What is a gastrectomy?

A partial gastrectomy is the surgical removal of a portion of the stomach, as opposed to a total gastrectomy in which the entire stomach is removed. A gastrectomy may also be accompanied by a vagotomy (removal of the part of the vagus nerve that stimulates the stomach’s acid production for digestion).

A partial gastrectomy is most often accompanied by a surgery to create a connection (anastomosis) between the remaining portion of the stomach and the small intestine’s beginning (duodenum) or middle (jejunum) portion. It depends on where the particular disease is and how much of the gastrointestinal tract is removed.

A partial gastrectomy may be

  • Antrectomy: removal of the lower 30% of the stomach
  • Hemigastrectomy: removal of 50% of the stomach
  • Subtotal gastrectomy: removal of 80% of the stomach

Gastrectomy history and development

The earliest partial gastrectomies performed in the 19th century were unsuccessful. The first successful partial gastrectomy was performed in 1881 for pyloric cancer (cancer in the lower part of stomach opening into the small intestine).

Partial gastrectomies were originally performed using the conventional method with a large incision. Subsequently, advancements in imaging technology and surgical techniques, led to development of several minimally invasive methods.

What are the surgical techniques used in partial gastrectomy?

A partial gastrectomy may be performed using one of the following methods:

  • Open surgery: The surgeon makes a long, upper midline incision and uses surgical tools typical for performing open abdominal surgeries.
  • Laparoscopic surgery: The surgeon makes a single, small incision at the navel (umbilicus) or five tiny incisions in the stomach region. The surgeon then performs the procedure with tiny surgical tools inserted through a flexible tube with a lighted camera (laparoscope).
  • Laparoscopic wedge resection: The surgeon removes a wedge-shaped portion of the stomach laparoscopically.
  • Robotic laparoscopic surgery: A robot operates the tiny surgical tools in the laparoscope. The surgeon uses a computer terminal to direct and control the robotic equipment.

Non-exposed endoscopic wall-inversion surgery (NEWS): A newly developed technique that involves a single incision at the umbilicus for the laparoscopic instruments, assisted by an endoscope (flexible tube with a lighted camera inserted through the nose into the stomach).

The minimally invasive methods are aimed at achieving precision of procedure with minimal blood loss and trauma to the patient, but may not be appropriate for all conditions. In some situations the surgeon may even have to convert a laparoscopic surgery into an open surgery.

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Why is a partial gastrectomy performed?

A partial gastrectomy is most often performed to treat stomach cancer. A partial gastrectomy may be indicated in the following situations:

Gastric cancer

  • Subtotal gastrectomy of the lower stomach is performed for cancer in the antrum and pylorus (the lower parts of stomach attached to the small bowel).
  • Total gastrectomy is performed for cancer in the upper or main part of the stomach.
  • Partial gastrectomy of the upper stomach and partial esophagectomy (removal of esophagus) is performed for cancer in the esophagogastric junction (the place where esophagus is attached to the stomach).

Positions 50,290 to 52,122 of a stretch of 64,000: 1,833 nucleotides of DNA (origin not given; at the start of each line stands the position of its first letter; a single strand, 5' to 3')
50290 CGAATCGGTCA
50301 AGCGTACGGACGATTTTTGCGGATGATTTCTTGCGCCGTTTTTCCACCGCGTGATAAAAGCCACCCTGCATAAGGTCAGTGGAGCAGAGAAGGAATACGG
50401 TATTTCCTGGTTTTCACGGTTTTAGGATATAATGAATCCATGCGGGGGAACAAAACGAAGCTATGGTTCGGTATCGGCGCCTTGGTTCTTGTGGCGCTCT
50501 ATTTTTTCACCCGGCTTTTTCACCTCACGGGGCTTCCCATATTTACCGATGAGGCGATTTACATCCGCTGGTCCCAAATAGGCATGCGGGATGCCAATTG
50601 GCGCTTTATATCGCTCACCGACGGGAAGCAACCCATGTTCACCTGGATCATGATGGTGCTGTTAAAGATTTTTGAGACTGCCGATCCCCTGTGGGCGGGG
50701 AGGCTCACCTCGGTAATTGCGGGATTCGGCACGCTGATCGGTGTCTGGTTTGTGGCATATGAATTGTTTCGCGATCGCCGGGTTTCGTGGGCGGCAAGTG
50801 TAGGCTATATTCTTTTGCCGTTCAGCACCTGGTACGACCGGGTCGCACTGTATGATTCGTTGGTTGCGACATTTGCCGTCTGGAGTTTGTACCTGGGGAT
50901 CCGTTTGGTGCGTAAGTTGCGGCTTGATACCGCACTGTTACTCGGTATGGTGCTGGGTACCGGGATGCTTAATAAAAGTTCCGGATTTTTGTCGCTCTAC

Recurrent ulcer disease: Recurrence of ulcers have become uncommon, with advancement in treatment of ulcers with medications for acid reduction, and eradication of Helicobacter pylori (a bacteria species that causes ulcers). Partial gastrectomy is now a rare treatment for ulcer.

Large duodenal perforations: A partial gastrectomy of the lower stomach may be performed when there are large perforations in the duodenum that cannot be patched. The perforated part of the duodenum is removed and the remaining portion is connected to the main part of the stomach.

Bleeding gastric ulcers: Partial gastrectomy may be performed when there are bleeding ulcers in the stomach.

Gastrointestinal stromal tumors: Partial gastrectomy may be required to remove large stromal tumors (gastrointestinal tract tumors that may be benign or malignant) in the stomach.

Corrosive stricture of the stomach: Partial gastrectomy is performed to treat strictures caused primarily in the esophagus and the stomach after ingestion of any corrosive substance.

Morbid obesity: A subtotal gastrectomy, also known as a sleeve gastrectomy, is performed to reduce the size of the stomach in people with life-threatening obesity. A small pouch is left remaining which is connected to the duodenum or jejunum.

Partial gastrectomy is performed with caution in patients with

  • Anemia
  • Hypoproteinemia (low protein levels in blood)
  • Hypokalemia (low potassium in blood)
  • Severe comorbidities (co-existence of more than one disorder)
  • Severe ascites (fluid in the abdomen)
  • Metastasized (spread from original site) cancer 
  • Cancer in the peritoneum (abdominal membrane)
  • Tumors fixed to the adjacent organs such as liver or pancreas
  • Adhesions from previous abdominal surgeries

The patient may have to undergo corrective treatments where possible, prior to surgery. In some patients with metastasized cancer, a partial gastrectomy may be performed as a palliative measure to relieve symptoms.

Patients with malignancy may undergo an exploratory laparoscopy before a planned partial gastrectomy. The reason is to assess the stage of the cancer, and presence of metastasis in the peritoneum or liver.

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Medically Reviewed on 5/7/2020
References
Medscape Medical Reference
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